MONCKS CORNER — Access to medical services, healthy foods and broadband internet are among the pressing needs for low- to moderate-income households in Berkeley County, the Berkeley-Charleston-Dorchester Council of Governments said in a recent report.
The tri-county organization presented a draft of the Community Needs Assessment to the Berkeley County Council on Feb. 22 to get feedback from the County Council and the public on the report.
Community Needs Assessments are required to be completed annually to apply for Community Development Block Grant funding from the S.C. Department of Commerce.
The purpose of the assessments is to identify specific needs and potential projects for which funding will be sought in the coming year. To qualify for the funding, the projects must benefit low- to moderate-income households.
Projects can be in one of five categories: Community Infrastructure, Community Enrichment, Neighborhood Revitalization, Special Projects and Ready to Go. Applications are accepted twice a year.
“We’ve been hearing a lot from the Berkeley County community,” said Kathryn Basha, planning director for the Council of Governments. “We’re hoping to hear more from the public in the coming days and weeks. Hopefully, they will be able to look at the report and come back to us and say, ‘This is something that we need’ so we can includes those potential projects, as well.”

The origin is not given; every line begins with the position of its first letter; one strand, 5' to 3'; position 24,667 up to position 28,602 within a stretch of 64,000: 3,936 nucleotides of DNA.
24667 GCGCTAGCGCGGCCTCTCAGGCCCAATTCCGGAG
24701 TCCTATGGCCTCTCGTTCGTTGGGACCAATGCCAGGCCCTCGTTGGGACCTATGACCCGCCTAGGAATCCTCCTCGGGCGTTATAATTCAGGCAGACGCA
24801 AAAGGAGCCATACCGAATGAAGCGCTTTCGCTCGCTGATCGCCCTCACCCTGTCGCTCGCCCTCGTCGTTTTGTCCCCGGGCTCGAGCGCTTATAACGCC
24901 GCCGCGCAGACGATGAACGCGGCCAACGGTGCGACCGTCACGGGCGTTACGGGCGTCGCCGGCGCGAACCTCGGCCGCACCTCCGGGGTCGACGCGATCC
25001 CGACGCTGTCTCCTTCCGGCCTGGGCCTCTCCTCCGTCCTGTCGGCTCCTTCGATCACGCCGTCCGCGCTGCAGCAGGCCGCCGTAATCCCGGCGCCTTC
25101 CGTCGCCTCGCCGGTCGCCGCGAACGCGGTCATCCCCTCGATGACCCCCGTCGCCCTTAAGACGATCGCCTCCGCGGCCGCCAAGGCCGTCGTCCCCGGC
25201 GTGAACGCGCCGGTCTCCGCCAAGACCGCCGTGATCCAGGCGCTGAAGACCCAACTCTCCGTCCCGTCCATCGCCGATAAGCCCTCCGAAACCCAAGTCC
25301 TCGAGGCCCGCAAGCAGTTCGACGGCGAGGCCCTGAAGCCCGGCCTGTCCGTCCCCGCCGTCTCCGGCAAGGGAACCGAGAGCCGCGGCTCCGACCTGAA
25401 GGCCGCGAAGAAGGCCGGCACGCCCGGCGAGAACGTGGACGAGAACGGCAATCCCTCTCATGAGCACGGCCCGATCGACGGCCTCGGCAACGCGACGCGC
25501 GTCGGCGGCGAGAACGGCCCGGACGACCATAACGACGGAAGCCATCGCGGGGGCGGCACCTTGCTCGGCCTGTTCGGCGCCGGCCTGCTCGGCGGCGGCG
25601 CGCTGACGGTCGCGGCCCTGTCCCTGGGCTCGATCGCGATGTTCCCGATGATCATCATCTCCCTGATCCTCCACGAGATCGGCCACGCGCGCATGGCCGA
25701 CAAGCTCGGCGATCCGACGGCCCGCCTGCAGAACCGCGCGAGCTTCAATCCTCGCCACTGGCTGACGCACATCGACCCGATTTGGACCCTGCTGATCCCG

The need for medical services, healthy food and broadband internet for low- to moderate-income households is nothing new to Berkeley County. The COVID-19 pandemic has only magnified the issues, Basha said.
“Access to medical facilities in rural Berkeley County for testing and vaccines is going to be crucial in the coming months,” Basha said. “People living out in rural parts of the county like Alvin have to travel so far for medical services. There also needs to be better distribution and coordination with the county’s food bank partners. There are not a lot of grocery stores in rural parts of the county. Internet access is an issue. These are the issues that we looked at in our assessment.”
Basha said several projects in Berkeley County could get funding from the CARES Act. There is about $425,000 available through the CARES Act for Dorchester and Berkeley counties for COVID-19 related issues.
“The money has already been allocated, now it’s a matter of matching up specific projects for those COVID-related needs,” Basha said.
Funding from these grants can be crucial to an organization like Second Chance Ministry Community Outreach, which provides educational, mentoring and vocational training for teens and young adults in Berkeley County.
“We’re trying to help as many young people as we can from those underserved communities,” said Katrena White, president of the community outreach. “These grants are a lifeline for organizations like ours.”
Basha said grant applications will be sent out in the next two weeks for approval by the state. Approval for projects are expected to be awarded in July.
Reach Andrew Miller at 843-937-5599. Follow him on Twitter @APMILLER_PandC